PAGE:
I’m glad you put a budget breakdown as it saves me the effort of asking about it. I do wonder why only 200 books? Is that the amount you expect to be able to sell in a year?
While I’m an optimistic person, I’m also a realistic person. When I did the print run of the first book, I only did 200 because that was all I could afford (and that was all on a credit card with an insane APR). Even though the count was low, however, I still have a good number of those books in my possession, which leads me to believe that I won’t be selling through the whole 200 copies of the second book very quickly.
If that does happen, it’s a problem I will gladly take on.
I always like looking at the top tier rewards and thinking, “what if?” Your $1000 sponsorship reward tier is interesting because I was wondering what kind of traffic levels do you get on those sites? Would it replace your normal banner advertising?
Bardsworth is the biggest of the three sites, averaging about 3500 visits a day. Fairy Magik doesn’t get a lot of promotion, mostly because we’re still in the process of building it back up from scratch, but averages about 200-300 visits a day (we’re hoping to increase that in next few months). And my author blog site doesn’t get a large amount of hits, but it’s easier to promote since it’s a part of the Wordpress network (tagging is a wonderful thing).
I would be replacing the top banner ad with my sponsor’s ad for the six months. I’m also considering a sidebar ad as well, but that might take some finagling, as I’m already pretty cramped on that side.
Scented oils? Is this something you guys do with your fairy themed crafts normally?
Actually, the scented oils were for Bardsworth exclusively! It was just something I wanted to try for the convention and craft show season a couple of years ago. It got a mild response, but that was mostly due to the poor turnout of the conventions and shows I went to. The people who have sampled them love them, though. I have a friend who runs a scented oil store and she makes them for us. I would love to expand the line to incorporate scents like Kris (the smell of books) and Francis (baked goods).
How did you discover Kickstarter?
Back when I worked day jobs, I spent quite a bit of time keeping up with the webcomic world when I should have been working, so I would see Kickstarter’s name cropping up in blog and news posts. It seemed that a lot of webcomic creators were turning to them to raise funds for print runs of their comics. I’ve long considered doing a Kickstarter project, but never felt that the time was right (for me, anyway) until now. To date, I have only backed one project, but I wish I could back projects on a regular basis. There are some amazing things out there and as an entrepreneur it makes me feel good to help out others achieve their goals.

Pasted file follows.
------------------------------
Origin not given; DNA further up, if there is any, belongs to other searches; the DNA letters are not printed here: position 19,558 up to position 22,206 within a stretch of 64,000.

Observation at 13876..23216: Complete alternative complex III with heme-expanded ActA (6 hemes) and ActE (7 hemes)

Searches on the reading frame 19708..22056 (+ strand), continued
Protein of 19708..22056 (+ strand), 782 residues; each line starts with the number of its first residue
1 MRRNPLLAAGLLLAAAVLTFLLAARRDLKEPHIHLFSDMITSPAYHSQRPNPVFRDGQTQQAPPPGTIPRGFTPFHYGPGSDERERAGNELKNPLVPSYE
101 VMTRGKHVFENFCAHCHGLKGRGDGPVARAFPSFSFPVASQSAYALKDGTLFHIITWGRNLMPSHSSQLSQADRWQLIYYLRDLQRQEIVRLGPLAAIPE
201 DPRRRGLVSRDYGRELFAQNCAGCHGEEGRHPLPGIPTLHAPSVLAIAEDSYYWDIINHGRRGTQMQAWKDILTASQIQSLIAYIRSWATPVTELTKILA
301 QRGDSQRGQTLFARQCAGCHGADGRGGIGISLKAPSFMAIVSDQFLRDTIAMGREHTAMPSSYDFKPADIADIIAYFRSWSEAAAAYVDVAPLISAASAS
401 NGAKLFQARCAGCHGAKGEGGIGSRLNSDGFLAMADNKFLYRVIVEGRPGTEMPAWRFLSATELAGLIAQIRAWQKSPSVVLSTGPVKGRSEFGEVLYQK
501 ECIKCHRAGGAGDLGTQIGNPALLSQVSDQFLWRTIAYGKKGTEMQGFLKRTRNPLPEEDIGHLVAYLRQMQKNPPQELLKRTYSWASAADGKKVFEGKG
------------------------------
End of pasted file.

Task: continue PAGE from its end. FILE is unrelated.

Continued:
A key part of successful Kickstarters is backer participation and how to convert a potential backer into a full backer. How are you engaging your backers? What kinds of things do you have planned for updates to give notice to those who just hit the “remind me” button and surf on? Interviews? Videos? Stories from the project?
I hadn’t even thought that far ahead… which is why I’m glad I’m friends with you! (laughs) I’m pretty active on my social media accounts - Facebook, Twitter, Tumblr, soon-to-be on Google+ - so I have that going for me. If I can find more people to interview me I’ll gladly do it (as you can see, I like talking). Videos… I dunno, we’ll see. I still have to pump out my video for the Kickstarter and I’m not sure how good that’ll come out using my laptop camera. But anything I can do, I’ll do it.
What kind of media attention have you received with your project? How are you spreading the word? Facebook? Twitter? Google+? Youtube? Advertising? Are you using Kicktraq to track your progress?
I only just announced the launch date as of my typing this, so there hasn’t been any media attention to speak of. As stated in the previous answer, I’ll be social mediaing it up as much as I can. I wrote up a press release last night that I plan on sending first to blogs that specialize in webcomics, comics, and Kickstarter campaigns; then I plan on sending it out to local media outlets. Not really expecting much from the latter, but you never know.
I have no idea what Kicktraq is… I guess I’ll look into it!
Do you have any tips/advice would you give to anyone looking to start a Kickstarter?
Yeah - plan it about five months before you intend to launch it! (laughs) I waited until way too close to the time when I wanted to launch it and I’ve been running myself ragged. For example, I realized that I was doing this for the second book and that I didn’t even have a cover design to display! So I had to find the time to come up with a design and actually draw it (haven’t colored it yet) so that the project has some amount of tangibility.
Other than that, talk with other people who have run Kickstarter campaigns and ask for their advice (and feedback). Also, browse the projects in the category that your project will go into, both successful and unsuccessful, and take notes.
Finally, get Gozer (I mean James) to interview you! ;-)
*Chuckles* Always glad to help. Thank you for spending your time with us! Do you have any final thoughts for our readers?
Just some shameless self-promotion! If you think you know someone who might be interested in my campaign, please spread the word! I’ve always been a firm believer in the power of word of mouth. That’s basically how my comic got off the ground in the first place.
Thanks again and I hope to hear good things from your Kickstarter!
Thank you, James!